A shock absorber 78, mounted on the elongated head 50, has a transversely disposed end portion 80 disposed above the back end of the pitching arm 66. A coil spring 82, located between the spaced channel members 54 of the elongated head 50, has a hook 84 on the forward end and a threaded axial extension 86 on the other end. The threaded axial extension 86, projects through a rod 88 pivotally supported in the elongated head 50, and is adjustably secured therein by a wing nut 90.

A coupling 92 pivotally connects the hook 84 on the forward end of the coil spring 82 to the back end of the pitching arm 66. A cocking arm 94 is pivotally connected on the lower end to the pitching arm 66 intermediate the ends. A gripping handle 96 is provided on the other end of the cocking arm 94. A link 98 is pivotally connected at the upper end to the crank arm 94 by a bolt 100 and a wing nut 102, and supported at the lower end on a pintle 104 mounted in the plates 28 of the frame. A pair of spacers 106 and washers 108 hold the link 98 in vertical alignment with the pitching arm 66.

The preceding discussion completes a description of the structural details relating to the applicants invention as herein disclosed. However, to facilitate a more thorough and comprehensive understanding of the invention, a discussion is immediately hereinafter set forth directed to the manner in which the device operates to accomplish its intended function.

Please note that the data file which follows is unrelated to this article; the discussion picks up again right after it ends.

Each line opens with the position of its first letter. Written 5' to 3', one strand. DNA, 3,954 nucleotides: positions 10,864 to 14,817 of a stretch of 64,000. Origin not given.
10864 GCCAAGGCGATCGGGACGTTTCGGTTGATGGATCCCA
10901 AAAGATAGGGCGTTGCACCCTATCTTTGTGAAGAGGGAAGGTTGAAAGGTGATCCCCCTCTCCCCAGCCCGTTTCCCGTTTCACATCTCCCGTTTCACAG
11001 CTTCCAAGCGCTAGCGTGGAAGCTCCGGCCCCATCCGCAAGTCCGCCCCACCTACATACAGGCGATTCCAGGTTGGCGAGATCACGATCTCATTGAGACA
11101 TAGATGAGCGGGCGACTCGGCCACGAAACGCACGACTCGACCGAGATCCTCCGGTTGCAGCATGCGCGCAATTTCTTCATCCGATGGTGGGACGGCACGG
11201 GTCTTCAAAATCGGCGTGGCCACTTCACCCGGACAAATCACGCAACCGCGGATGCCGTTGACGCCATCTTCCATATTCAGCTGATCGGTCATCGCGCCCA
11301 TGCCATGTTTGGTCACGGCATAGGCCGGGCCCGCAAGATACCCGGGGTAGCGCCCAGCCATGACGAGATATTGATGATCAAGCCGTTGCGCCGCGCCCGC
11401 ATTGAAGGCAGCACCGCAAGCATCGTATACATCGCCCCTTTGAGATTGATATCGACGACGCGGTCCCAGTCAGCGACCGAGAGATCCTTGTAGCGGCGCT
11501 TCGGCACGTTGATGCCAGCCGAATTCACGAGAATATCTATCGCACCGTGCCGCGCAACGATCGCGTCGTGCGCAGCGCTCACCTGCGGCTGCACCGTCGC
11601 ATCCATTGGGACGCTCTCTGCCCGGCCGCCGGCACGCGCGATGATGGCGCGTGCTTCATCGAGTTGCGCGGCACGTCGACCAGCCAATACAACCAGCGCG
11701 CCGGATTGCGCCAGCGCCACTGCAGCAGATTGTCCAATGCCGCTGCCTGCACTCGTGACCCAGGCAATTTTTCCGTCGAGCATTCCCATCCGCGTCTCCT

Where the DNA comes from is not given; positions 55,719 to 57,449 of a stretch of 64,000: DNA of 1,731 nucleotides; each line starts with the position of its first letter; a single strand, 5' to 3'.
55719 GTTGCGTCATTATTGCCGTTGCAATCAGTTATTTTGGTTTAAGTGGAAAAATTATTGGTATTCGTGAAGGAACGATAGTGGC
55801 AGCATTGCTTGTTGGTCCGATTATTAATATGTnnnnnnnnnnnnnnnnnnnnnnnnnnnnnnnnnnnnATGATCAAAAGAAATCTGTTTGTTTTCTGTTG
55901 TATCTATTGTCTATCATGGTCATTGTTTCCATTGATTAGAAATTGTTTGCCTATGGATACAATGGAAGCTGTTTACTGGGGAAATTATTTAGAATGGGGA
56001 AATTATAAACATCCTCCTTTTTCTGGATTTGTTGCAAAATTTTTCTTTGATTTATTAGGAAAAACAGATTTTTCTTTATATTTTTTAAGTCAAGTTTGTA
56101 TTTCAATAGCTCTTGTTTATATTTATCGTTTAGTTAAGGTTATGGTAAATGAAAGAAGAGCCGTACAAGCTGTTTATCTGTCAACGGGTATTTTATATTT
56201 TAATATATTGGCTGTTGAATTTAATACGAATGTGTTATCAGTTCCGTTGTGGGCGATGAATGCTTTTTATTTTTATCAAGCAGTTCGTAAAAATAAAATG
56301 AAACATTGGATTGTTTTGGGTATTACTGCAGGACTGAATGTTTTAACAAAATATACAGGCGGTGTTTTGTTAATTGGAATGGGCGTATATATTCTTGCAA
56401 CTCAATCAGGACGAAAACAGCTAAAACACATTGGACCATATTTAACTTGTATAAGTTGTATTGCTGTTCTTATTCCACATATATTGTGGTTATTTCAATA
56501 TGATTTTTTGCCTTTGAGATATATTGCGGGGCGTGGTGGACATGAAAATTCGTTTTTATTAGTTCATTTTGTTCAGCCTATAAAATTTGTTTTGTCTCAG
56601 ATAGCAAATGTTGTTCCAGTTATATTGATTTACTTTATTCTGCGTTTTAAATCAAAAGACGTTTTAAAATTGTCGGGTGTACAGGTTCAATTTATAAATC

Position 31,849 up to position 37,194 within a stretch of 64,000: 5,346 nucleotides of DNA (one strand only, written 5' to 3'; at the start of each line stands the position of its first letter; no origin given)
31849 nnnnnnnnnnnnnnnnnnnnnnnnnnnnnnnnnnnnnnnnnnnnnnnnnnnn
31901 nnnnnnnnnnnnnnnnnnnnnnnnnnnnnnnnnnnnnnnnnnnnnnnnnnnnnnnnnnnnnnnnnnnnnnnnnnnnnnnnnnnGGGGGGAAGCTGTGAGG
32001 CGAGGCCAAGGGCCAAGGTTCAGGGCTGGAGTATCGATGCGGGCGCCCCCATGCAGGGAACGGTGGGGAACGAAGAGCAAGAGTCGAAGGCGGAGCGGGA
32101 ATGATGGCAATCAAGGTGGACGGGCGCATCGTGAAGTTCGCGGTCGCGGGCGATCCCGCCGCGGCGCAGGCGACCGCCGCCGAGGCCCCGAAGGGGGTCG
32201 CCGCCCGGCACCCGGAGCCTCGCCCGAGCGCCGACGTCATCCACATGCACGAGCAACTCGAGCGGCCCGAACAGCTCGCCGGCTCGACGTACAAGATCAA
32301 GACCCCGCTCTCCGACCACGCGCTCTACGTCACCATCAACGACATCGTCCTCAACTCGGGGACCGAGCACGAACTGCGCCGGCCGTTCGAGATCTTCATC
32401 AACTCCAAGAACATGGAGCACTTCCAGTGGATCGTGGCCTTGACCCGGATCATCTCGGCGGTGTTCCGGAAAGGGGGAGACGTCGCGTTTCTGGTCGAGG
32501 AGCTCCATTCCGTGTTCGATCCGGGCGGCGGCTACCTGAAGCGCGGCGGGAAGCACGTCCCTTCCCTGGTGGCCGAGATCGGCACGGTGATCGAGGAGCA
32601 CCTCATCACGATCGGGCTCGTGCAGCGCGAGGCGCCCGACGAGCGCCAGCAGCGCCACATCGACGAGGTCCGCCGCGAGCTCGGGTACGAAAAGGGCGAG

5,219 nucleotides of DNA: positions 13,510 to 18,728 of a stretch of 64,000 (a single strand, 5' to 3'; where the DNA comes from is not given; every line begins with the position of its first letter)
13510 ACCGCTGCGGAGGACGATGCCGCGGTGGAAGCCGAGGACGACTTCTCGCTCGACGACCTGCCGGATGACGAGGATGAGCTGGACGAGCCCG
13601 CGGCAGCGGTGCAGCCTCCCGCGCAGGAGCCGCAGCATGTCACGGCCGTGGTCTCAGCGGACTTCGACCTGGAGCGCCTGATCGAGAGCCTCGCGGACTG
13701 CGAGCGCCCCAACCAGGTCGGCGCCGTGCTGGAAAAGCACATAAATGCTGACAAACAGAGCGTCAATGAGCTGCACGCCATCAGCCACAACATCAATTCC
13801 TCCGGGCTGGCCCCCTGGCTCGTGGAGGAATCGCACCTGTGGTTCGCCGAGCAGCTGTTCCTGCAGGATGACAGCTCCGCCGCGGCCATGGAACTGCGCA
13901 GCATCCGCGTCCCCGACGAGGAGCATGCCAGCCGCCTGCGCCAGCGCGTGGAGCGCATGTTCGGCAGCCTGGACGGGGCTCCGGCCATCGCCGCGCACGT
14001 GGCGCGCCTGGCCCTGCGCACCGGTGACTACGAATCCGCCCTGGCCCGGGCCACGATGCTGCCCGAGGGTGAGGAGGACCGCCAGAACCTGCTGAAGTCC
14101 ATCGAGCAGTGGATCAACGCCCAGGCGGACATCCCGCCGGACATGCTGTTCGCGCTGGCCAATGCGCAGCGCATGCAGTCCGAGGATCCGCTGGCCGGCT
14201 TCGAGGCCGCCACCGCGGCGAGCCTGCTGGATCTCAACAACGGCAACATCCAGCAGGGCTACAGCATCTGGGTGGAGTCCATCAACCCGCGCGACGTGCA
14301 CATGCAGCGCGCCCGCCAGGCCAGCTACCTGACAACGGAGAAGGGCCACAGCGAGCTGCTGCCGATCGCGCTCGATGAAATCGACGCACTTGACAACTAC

OPERATION In use, the applicants device is first erected as shown in FIG. 1, and the elongated head 50 adjusted to throw balls at the desired trajectory. If it is desired to use the device for pitching batting practice, the elongated head 50 is adjusted to the position shown in FIGS. 1 through 7 by means of the links 58. A moving force of sufficient magnitude is then applied to the handle 96, in the direction of the arrow 110, to pivot the cocking and pitching arms 94 and 66 respectively into a fully retracted position, as shown in FIG. 7.